I am actually considering etching a small Roundel into it, perhaps a couple inches diameter. Nothing too "blingin". No neon lights for me.....lol.
BTW, on my first project of the quarter in this class, I did etch a Roundel into it :thumbup: We had to build a basic "clock"/pendulum, do a full timing analysis and all that other fun stuff.
"Clock":
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Closeup of etched Roundel:
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Fud,
I don't really know what "sufficiently rigid" is in reference to subwoofers, which was partially the point of this thread. I do know the .5" acrylic seems to be very sturdy and rigid, I just don't know what exactly is necessary.
Infinity publishes their recommended volumes, and shows the graphs of responses to go along with it. I'll just stick with slightly larger than 1 cu ft, to account for the subwoofer inside the box.
I prefer the sound of sealed boxes. The vented ones seem to be a little more muddy, but I have admittedly only heard the Best Buy Special vented boxes...
I'll probably just try both ways w/ and w/o fiberfill. If I can really notice a difference, I'll go with it. If it's just the placebo effect, w/o looks better.
I'd go with opaque, but the only colors we have available look like they were died with Crayola colors. So ricer-clear it is.

Thanks guys :) Keep it comin'!
 

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The thing about acrylic is that it is more rigid than wood. However, that's also its downfall. Wood absorbs some of the wave energy and attenuates it, while acrylic will tend to resonate and transfer the energy to the outside of the box, since it doesn't absorb as much. This is why you need to use thicker walls; the extra rigidity will counter the resonance. Using thicker acrylic also allows for a larger surface area of contact where the joints meet- much better, particularly for a sealed box scenario.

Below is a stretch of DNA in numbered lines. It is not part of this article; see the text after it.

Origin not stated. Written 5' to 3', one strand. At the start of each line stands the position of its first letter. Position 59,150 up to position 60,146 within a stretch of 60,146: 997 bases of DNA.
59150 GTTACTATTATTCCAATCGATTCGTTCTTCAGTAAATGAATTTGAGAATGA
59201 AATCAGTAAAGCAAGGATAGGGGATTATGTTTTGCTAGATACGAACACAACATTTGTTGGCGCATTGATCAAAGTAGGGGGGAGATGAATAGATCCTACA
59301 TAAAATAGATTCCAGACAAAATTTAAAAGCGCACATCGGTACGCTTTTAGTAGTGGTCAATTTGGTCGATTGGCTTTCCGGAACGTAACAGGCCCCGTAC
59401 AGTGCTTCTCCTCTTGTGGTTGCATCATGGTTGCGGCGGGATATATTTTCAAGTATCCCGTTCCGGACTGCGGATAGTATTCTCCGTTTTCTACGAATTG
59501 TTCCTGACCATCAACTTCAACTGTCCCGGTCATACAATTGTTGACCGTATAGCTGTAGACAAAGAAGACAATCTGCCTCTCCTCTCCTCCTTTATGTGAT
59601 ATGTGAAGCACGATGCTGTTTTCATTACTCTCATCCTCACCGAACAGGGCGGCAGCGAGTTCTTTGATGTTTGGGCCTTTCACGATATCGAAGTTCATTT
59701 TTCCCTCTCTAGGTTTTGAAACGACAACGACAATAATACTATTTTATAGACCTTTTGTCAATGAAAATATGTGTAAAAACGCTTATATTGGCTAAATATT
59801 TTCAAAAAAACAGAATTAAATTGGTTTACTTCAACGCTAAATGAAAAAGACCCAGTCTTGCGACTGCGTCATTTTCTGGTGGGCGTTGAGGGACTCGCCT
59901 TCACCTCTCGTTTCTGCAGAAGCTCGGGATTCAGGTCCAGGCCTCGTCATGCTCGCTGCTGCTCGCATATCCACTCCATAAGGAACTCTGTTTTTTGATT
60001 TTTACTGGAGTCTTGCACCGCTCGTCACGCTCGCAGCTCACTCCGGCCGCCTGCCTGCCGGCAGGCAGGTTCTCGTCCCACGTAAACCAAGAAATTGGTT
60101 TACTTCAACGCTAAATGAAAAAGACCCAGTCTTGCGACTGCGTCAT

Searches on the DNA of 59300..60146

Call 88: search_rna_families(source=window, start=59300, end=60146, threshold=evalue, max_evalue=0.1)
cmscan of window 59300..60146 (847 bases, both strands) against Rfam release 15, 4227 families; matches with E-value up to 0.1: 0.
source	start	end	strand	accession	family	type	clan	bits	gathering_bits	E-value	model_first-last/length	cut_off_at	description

One or two other notes . . the general consensus is that stuffing the box effectively increases internal volume to a maximum of approximately 15%. The more stuffing you use, the greater the increase. In other words, if you completely fill the box with stuffing, you can make the box 15% smaller. Your idea of the trapezoidal box is well documented. Making the speaker-mounted wall not parallel with the opposite (back) wall reduces standing waves, thereby increasing the driver's efficiency.
 

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Building a box of each design is a good idea. Just be careful that they should be compared at the same volume level and not at the same power level (volume dial position). The improved efficiency of the reflex design will make it inherently louder making it appear to sound "better". Many confuse louder volume with "better sound". A well-tuned ear can differentiate the differences. Mostly a difference in taste, like tubes vs. ICs.
 

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I have a couple of local buddies that are still fierce competitors in the circuit. Eddie DeJesus is a Team DSL competitor and national champion in sound quality.His truck sounds amazing, when I worked with him he was competing in a Mazda 626 with all Focal

2001 Chevy S10 - True Truckin'
DLS Delivers With This Champion SQ Truck


writer: Tim Sprinkle
photographer: Henry Z. DeKuyper

Florida customizer Eddie DeJesus knows all about understatements. How else could he describe a 1,600-watt, fully re-imagined '01 Chevy S-10 pickup as "nothing really elaborate?"

"It's a basic system," DeJesus says of the truck's A/V setup. "There are cars out there on the competition circuit that have a lot more equipment, a lot more elaborate systems, but our main concern was keeping everything well-balanced."

http://www.caraudiomag.com/features/caep_0803_2001_chevy_s10/index.html

The other is Tommy McKinnie, dominator of all that is SPL

http://www.termpro.com/asp/competitorstats.asp?Competitor_ID=9880






Each has its place in the field even while they are not remotely the same. Some people argue SQ is superior to SPL and vice versa. They are completely differend competitions and each requires a tremendous amount of time and work to pull off at this level. Some are going to say that McKinnie's truck is that obnoxious kid who pulls up at the light :tsk: if that truck pulled up on you at a light and burped the system you would likely crap your pants :rofl: There is an amazing amount of engineering that goes into both of these vehicles.